Decades of research has demonstrated the link between tobacco use and cancer in the lung, larynx, head, neck, stomach, bladder, kidney, oesophagus and pancreas. Tobacco smoke contains over fifty known carcinogens, including nitrosamines and polycyclic aromatic hydrocarbons. Tobacco is responsible for about one in three of all cancer deaths in the developed world, and about one in five worldwide. Indeed, lung cancer death rates in the United States have mirrored smoking patterns, with increases in smoking followed by dramatic increases in lung cancer death rates and, more recently[when?], decreases in smoking followed by decreases in lung cancer death rates in men. However, the numbers of smokers worldwide is still rising, leading to what some organizations have described as the tobacco epidemic.
Cancer related to ones occupation is believed to represent between 2-20% of all cases.
Sources of ionizing radiation, such as radon gas, can cause cancer. Prolonged exposure to ultraviolet radiation from the sun can lead to melanoma and other skin malignancies. One report estimates that approximately 29 000 future cancers could be related to the approximately 70 million CT scansperformed in the US in 2007. It is estimated that 0.4% of current cancers in the United States are due to CTs performed in the past and that this may increase to as high as 1.5-2% with 2007 rates of CT usage.
Non-ionizing radio frequency radiation from mobile phones and other similar RF sources has also been proposed as a cause of cancer, but there is currently little established evidence of such a link.
Some cancers can be caused by infection. This is especially true in animals such as birds, but also in humans, with viruses responsible for up to 20% of human cancers worldwide. These includehuman papillomavirus (cervical carcinoma), human polyomaviruses (mesothelioma, brain tumors),Epstein-Barr virus (B-cell lymphoproliferative disease and nasopharyngeal carcinoma), Kaposi's sarcoma herpesvirus (Kaposi's Sarcoma and primary effusion lymphomas), hepatitis B and hepatitis Cviruses (hepatocellular carcinoma), Human T-cell leukemia virus-1 (T-cell leukemias), and Helicobacter pylori (gastric carcinoma).
Experimental and epidemiological data imply a causative role for viruses and they appear to be the second most important risk factor for cancer development in humans, exceeded only by tobacco usage. The mode of virally induced tumors can be divided into two, acutely transforming or slowly transforming. In acutely transforming viruses, the virus carries an overactive oncogene called viral-oncogene (v-onc), and the infected cell is transformed as soon as v-onc is expressed. In contrast, in slowly transforming viruses, the virus genome is inserted near a proto-oncogene in the host genome. The viral promoter or other transcription regulation elements then cause overexpression of that proto-oncogene. This induces uncontrolled cell division. Because the site of insertion is not specific to proto-oncogenes and the chance of insertion near any proto-oncogene is low, slowly transforming viruses will cause tumors much longer after infection than the acutely transforming viruses.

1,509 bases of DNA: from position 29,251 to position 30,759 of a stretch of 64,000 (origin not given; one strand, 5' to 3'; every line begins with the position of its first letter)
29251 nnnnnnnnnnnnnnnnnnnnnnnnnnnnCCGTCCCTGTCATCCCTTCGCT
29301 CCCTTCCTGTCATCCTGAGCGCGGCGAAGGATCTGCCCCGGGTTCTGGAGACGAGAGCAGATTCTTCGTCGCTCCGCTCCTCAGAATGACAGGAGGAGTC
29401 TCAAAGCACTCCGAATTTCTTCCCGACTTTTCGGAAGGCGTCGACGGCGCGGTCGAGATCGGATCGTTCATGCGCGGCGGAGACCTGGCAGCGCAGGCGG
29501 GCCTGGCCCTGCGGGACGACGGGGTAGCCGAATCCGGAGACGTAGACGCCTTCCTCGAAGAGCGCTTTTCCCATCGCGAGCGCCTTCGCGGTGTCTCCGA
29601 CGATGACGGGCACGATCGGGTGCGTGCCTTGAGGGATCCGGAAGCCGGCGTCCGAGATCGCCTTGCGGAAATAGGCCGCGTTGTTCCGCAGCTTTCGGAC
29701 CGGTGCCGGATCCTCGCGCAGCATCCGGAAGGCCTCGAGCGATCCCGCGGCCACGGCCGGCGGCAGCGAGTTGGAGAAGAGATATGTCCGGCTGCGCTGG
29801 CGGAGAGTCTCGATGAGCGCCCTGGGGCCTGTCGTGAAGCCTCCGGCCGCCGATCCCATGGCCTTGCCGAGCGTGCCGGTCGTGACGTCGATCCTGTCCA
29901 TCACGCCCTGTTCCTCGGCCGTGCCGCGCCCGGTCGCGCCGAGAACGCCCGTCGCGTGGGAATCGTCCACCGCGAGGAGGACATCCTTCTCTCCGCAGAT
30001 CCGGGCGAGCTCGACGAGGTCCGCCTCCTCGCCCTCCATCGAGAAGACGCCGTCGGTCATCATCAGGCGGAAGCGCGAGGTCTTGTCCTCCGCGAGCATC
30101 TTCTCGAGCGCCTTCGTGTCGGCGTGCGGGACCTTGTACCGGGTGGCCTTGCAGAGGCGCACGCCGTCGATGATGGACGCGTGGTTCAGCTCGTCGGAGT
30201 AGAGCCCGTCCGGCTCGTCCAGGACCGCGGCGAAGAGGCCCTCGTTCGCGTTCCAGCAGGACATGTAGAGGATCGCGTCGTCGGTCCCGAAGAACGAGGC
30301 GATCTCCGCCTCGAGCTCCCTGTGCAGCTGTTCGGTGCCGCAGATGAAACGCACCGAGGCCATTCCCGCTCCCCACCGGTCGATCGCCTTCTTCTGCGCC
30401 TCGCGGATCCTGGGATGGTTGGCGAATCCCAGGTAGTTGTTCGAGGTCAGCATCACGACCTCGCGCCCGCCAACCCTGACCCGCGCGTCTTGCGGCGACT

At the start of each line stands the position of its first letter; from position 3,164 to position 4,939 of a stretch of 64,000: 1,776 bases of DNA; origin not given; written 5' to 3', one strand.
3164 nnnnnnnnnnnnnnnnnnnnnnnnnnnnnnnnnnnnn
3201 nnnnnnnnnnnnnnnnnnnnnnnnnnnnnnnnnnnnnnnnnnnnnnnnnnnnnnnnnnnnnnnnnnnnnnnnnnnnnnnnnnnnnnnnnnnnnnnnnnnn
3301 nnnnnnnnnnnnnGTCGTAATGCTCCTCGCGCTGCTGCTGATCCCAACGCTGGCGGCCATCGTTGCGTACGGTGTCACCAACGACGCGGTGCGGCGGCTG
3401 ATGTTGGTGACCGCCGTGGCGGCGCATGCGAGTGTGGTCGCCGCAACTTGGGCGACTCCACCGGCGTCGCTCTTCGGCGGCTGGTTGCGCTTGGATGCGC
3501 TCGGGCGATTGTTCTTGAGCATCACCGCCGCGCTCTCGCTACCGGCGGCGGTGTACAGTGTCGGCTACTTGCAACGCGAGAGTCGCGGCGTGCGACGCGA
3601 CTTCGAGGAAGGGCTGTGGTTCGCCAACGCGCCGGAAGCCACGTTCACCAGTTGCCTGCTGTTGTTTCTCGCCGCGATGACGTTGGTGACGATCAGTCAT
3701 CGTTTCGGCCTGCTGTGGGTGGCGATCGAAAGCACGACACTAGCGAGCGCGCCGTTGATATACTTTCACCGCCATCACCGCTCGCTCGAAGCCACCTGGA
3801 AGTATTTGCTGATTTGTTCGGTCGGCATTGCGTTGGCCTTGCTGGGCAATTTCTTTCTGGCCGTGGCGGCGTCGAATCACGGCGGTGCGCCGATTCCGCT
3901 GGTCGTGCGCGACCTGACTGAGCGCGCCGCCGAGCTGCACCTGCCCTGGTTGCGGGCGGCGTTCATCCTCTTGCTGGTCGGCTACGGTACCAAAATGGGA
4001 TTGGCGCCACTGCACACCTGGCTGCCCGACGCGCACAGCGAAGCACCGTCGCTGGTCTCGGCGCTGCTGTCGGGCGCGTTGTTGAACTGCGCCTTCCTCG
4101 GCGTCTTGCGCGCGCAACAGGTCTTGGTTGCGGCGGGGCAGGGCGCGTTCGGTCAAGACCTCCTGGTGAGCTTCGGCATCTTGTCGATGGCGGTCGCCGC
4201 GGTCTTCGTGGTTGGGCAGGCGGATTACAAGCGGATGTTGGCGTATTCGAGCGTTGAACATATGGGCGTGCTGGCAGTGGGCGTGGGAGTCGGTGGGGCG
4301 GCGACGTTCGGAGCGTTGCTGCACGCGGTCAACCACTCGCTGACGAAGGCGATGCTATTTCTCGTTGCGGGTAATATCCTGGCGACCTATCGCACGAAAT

Hepatitis viruses, including hepatitis B and hepatitis C, can induce a chronic viral infection that leads to liver cancer in 0.47% of hepatitis B patients per year (especially in Asia, less so in North America), and in 1.4% of hepatitis C carriers per year. Liver cirrhosis, whether from chronic viral hepatitis infection or alcoholism, is associated with the development of liver cancer, and the combination of cirrhosis and viral hepatitis presents the highest risk of liver cancer development. Worldwide, liver cancer is one of the most common, and most deadly, cancers due to a huge burden of viral hepatitistransmission and disease.
Advances in cancer research have made a vaccine designed to prevent cancers available. In 2006, theU.S. Food and Drug Administration approved a human papilloma virus vaccine, called Gardasil. The vaccine protects against 6,11,16,18 strains of HPV, which together cause 70% of cervical cancers and 90% of genital warts. It also lists vaginal and vulvar cancers as being protected. In March 2007, the USCenters for Disease Control and Prevention (CDC) Advisory Committee on Immunization Practices(ACIP) officially recommended that females aged 11–12 receive the vaccine, and indicated that females as young as age 9 and as old as age 26 are also candidates for immunization. There is a second vaccine from Cervarix which protects against the more dangerous HPV 16,18 strains only. In 2009, Gardasil was approved for protection against genital warts. In 2010, the Gardasil vaccine was approved for protection against anal cancer for males and reviewers stated there was no anatomical, histological or physiological anal differences between the genders so females would also be protected.
In addition to viruses, researchers have noted a connection between bacteria and certain cancers. The most prominent example is the link between chronic infection of the wall of the stomach withHelicobacter pylori and gastric cancer. Although only a minority of those infected withHelicobacter go on to develop cancer, since this pathogen is quite common it is probably responsible for most of these cancers.